Getting Down and Dirty with the Mosel Riesling Harvest, Part 3

Wild boar may have an appetite for grapes, but revenge is a dish best served piping hot. New friends and precious memories are made at the dinner table.
The steep slops of the Batterieberg vineyard
This is the third of a three-part series chronicling Contributing Editor Anne Krebiehl’s experiences working harvest on the Mosel slopes. Read part one and part two

As I began my third day in the Mosel—my second day among the vines—I was amazed that I could walk with relative ease after yesterday’s exertion. I grabbed my secateurs and headed to meet the crew.

It was another sunny day, another ride on a monorail in the adjoining vineyard. Today, we picked in the Zeppwingert vineyard and its premium zone, Batterieberg, named for the batteries of explosives detonated here by a previous owner between 1841–45 to remove rocky outcrops to create more vineyard. One of the entry-level wines of Immich-Batterieberg is called “Detonation.”

Despite being rather close to Ellergrub, the slate was grey and the vegetation was much sparser than yesterday. I certainly did more climbing, if my ungainly scrambling on all fours is worthy of that term. Somehow, I became exhausted and energized at the same time.

Getting Down and Dirty with the Mosel Riesling Harvest, Part 2

The grapes at the site were pristine and just as much fun to seek out on the staked vines. Some of them had just two tiny bunches, others a bit more, but, again, the yield was tiny. Since we didn’t finish picking the entire vineyard that day, we returned the following morning. This time, moody fog and damp air turned every spiderweb into a crystal lacework of a thousand tiny drops.

Spiderweb in the vineyard.
“Moody fog and damp air turned every spiderweb into a crystal lacework of a thousand tiny drops.”

We hit the uppermost terraces first. The wild boar had their merry way here, again making the ground slippery. But I felt like a pro by now. I worked at a good pace and spotted every golden berry in the foliage.

It wasn’t nonstop work, of course. Gernot Kollmann was not only a lovely host, but also an excellent cook.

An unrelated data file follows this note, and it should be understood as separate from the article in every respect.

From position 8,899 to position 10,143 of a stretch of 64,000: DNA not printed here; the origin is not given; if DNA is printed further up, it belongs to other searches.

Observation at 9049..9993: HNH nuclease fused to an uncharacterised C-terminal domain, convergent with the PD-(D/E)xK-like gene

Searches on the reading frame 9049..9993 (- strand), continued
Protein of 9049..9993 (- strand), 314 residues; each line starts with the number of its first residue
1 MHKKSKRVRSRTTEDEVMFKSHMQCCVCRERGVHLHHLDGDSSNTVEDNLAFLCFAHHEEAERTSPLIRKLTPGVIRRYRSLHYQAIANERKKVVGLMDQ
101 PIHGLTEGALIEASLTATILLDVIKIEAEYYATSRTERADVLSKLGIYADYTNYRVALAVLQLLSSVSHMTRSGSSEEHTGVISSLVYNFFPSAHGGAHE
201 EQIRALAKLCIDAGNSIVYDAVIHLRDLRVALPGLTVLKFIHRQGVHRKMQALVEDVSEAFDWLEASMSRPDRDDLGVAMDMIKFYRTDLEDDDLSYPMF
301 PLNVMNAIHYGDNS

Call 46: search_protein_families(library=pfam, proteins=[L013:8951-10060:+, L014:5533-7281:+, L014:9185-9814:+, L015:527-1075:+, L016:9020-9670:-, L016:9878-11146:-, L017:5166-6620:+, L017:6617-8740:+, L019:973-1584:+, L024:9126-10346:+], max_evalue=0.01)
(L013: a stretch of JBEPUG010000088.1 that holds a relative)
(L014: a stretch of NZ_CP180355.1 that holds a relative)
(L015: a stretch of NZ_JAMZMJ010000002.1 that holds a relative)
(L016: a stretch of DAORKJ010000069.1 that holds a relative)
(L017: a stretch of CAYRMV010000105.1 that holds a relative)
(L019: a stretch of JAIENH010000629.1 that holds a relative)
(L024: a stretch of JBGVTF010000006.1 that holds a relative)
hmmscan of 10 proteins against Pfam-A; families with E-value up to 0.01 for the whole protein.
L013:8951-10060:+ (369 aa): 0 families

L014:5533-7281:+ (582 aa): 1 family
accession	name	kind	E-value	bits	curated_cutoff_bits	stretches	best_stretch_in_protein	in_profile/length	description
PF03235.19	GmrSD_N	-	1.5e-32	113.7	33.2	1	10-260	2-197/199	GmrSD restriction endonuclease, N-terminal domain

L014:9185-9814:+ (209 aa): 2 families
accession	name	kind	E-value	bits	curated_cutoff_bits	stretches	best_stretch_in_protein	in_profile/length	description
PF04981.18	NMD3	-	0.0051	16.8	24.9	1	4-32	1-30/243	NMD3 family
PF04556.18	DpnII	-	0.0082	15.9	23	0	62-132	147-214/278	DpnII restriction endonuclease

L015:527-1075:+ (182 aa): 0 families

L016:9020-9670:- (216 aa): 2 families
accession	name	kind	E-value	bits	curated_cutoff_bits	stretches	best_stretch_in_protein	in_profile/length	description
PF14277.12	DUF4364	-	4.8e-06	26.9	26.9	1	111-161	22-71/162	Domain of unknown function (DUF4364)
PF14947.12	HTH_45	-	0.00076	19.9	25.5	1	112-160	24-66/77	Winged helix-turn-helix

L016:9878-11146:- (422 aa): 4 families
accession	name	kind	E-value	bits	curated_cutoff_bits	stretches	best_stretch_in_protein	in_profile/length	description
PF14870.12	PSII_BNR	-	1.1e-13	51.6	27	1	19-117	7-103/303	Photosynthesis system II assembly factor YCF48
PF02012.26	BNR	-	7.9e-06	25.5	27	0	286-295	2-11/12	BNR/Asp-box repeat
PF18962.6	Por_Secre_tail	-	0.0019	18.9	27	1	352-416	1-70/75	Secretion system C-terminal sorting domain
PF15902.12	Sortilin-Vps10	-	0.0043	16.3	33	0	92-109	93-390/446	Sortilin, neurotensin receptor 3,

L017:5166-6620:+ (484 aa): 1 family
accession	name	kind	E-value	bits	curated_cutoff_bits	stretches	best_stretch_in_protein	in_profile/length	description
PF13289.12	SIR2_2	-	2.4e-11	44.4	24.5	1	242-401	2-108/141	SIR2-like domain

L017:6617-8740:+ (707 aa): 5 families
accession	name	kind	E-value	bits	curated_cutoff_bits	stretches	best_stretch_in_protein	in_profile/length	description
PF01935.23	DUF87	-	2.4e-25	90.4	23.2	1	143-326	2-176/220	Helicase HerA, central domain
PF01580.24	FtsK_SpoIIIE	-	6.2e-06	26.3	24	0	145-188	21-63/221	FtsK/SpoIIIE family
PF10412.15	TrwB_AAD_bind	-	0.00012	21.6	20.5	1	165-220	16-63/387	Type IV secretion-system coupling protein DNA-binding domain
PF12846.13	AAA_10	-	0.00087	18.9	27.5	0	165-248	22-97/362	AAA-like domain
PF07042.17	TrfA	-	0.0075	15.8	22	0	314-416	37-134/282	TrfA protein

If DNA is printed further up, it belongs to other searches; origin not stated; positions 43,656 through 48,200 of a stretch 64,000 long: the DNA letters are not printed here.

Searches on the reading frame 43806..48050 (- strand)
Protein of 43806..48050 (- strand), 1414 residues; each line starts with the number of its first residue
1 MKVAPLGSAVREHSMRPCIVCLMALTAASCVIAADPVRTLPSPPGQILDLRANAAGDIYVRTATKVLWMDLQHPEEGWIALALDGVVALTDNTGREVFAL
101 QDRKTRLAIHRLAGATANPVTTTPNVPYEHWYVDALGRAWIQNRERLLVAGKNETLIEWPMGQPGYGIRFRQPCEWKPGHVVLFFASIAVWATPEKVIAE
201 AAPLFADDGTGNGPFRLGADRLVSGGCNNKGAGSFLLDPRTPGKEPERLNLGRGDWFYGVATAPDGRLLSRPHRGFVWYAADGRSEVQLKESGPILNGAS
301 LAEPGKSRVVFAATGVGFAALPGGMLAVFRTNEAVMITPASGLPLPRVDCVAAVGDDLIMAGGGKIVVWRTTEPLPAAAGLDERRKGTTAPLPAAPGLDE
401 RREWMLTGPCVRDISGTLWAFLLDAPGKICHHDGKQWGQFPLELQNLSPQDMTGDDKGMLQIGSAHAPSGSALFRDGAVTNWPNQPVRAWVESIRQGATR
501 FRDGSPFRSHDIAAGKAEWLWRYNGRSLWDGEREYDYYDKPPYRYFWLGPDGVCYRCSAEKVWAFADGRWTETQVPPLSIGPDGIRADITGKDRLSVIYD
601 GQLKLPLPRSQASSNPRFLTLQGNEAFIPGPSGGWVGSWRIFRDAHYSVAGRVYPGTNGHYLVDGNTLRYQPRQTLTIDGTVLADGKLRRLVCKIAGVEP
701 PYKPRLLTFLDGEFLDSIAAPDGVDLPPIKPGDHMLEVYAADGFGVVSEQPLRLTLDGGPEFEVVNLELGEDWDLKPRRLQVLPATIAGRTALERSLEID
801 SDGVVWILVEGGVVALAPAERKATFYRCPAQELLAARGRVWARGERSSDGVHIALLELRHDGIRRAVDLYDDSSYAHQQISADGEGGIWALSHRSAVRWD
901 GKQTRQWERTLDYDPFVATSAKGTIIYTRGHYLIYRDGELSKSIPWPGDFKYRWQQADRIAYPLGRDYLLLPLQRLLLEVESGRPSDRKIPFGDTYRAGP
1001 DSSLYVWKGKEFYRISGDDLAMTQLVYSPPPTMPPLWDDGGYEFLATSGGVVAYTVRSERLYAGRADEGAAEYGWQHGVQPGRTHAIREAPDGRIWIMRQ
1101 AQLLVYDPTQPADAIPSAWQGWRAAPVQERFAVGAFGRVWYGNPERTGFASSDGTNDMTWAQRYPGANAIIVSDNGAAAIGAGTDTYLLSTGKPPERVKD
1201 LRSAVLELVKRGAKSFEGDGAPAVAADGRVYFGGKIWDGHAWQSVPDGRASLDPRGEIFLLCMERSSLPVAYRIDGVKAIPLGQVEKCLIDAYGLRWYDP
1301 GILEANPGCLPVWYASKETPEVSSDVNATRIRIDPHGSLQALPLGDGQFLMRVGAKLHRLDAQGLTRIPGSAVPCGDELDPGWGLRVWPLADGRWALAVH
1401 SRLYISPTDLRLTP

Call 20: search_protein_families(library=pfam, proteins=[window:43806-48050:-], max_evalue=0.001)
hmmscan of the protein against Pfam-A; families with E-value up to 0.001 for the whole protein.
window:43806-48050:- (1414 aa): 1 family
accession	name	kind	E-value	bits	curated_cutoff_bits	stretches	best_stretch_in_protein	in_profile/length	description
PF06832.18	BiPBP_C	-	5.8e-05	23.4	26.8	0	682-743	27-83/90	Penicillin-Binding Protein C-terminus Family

On the first night, there were four of us dining. Among the attendees was Christel, the 80-year-old mother of one of the estate’s co-owners, who loves to come and stay in the Mosel for a few days every year. From a large leftover roasted boar (sweet revenge for all the vineyard damage), Gernot fashioned a soup aromatic with clove and orange peel, followed by a meat ragout.

With dinner, we drank his 2013 Escheburg Riesling, a wine made from a mix of classified single sites. Dry Riesling, especially mature and evolving, is a classic pairing for game in Germany.

Then the guessing game started. It began with a delicious, clearly mature but very unusual bottle of red. Nobody could have divined that this impeccable wine was a 1984 bottling from Luis Pato in Portugal.

Cork from a bottle of 1984 Luis Pato
Cork from a bottle of 1984 Luis Pato

The following night was party time. Along with Gernot, João, Christel, I was joined by two German journalists, Gabriele and Miguel; Janine, a promising young sommelier from Melbourne who just finished working vintage down the road; and Xiao, a Chinese-American emergency room doctor from Baltimore who’s a Riesling nut and a dear friend of Gernot. We gathered around the dining room table at the estate’s Art Nouveau villa.

Gernot turned the last of the roast boar into a pasta dish in addition to preparing a seabream baked in lovage, followed by a pineapple sabayon. Throughout the meal there were delicious cheeses: Tomme, Stilton, Parmesan, Roquefort and Époisses. The meal only tasted lovelier thanks to the day’s efforts working the slope.

The wild boar had their merry way here, again making the ground slippery. But I felt like a pro by now. I worked at a good pace and spotted every golden berry in the foliage.

The wines were sumptuous as well. We enjoyed Champagne from Agrapart & Fils to start, followed by Ellergrub Riesling and a 1998 Clos de Bèze by Domaine Pierre Damoy. To pair with the cheeses, we were offered a 1989 Brauneberger Kammer Riesling Auslese by Paulinshof.

I enjoyed being at a table that spanned ages, backgrounds, passports and professions. We shared not just a love of good wine, food and company, but an obsession with what makes wine so special.

Gernot’s last meal for me was resolutely German, but equally delicious: Sauerbraten mit Kartoffelknödel, which is beef brisket marinated in Riesling, spices and vinegar, then braised and served with potato dumplings. With this, we had a deliciously rounded 2009 Escheburg Riesling.

We continued to chat over a smoky, mature bottle of Jakob Sebastian 2006 Spätburgunder from the Ahr. We made it an early night, as my taxi was scheduled to arrive at 5 a.m.

Hours later, as the car crept slowly through deepest morning fog, I realized how lucky I am. Not only did I harvest Riesling on some of the steepest Mosel slopes, I also made new friends and precious memories. I will never look at a bottle of Mosel Riesling the same way again.

Published on November 2, 2017
Topics: Harvest
About the Author
Anne Krebiehl MW
Contributing Editor

Reviews wines from Austria, Alsace and England

German-born but London-based, Anne Krebiehl MW is a freelance wine writer contributing to international wine publications. She also lectures, consults and translates and has helped to make wine in New Zealand, Germany and Italy. She adores acidity in wine and is thus perfectly suited to her Austria/Alsace/England beat. Her particular weaknesses are Pinot Noir, Riesling and traditional-method sparkling wines.

Email: akrebiehl@wineenthusiast.net.



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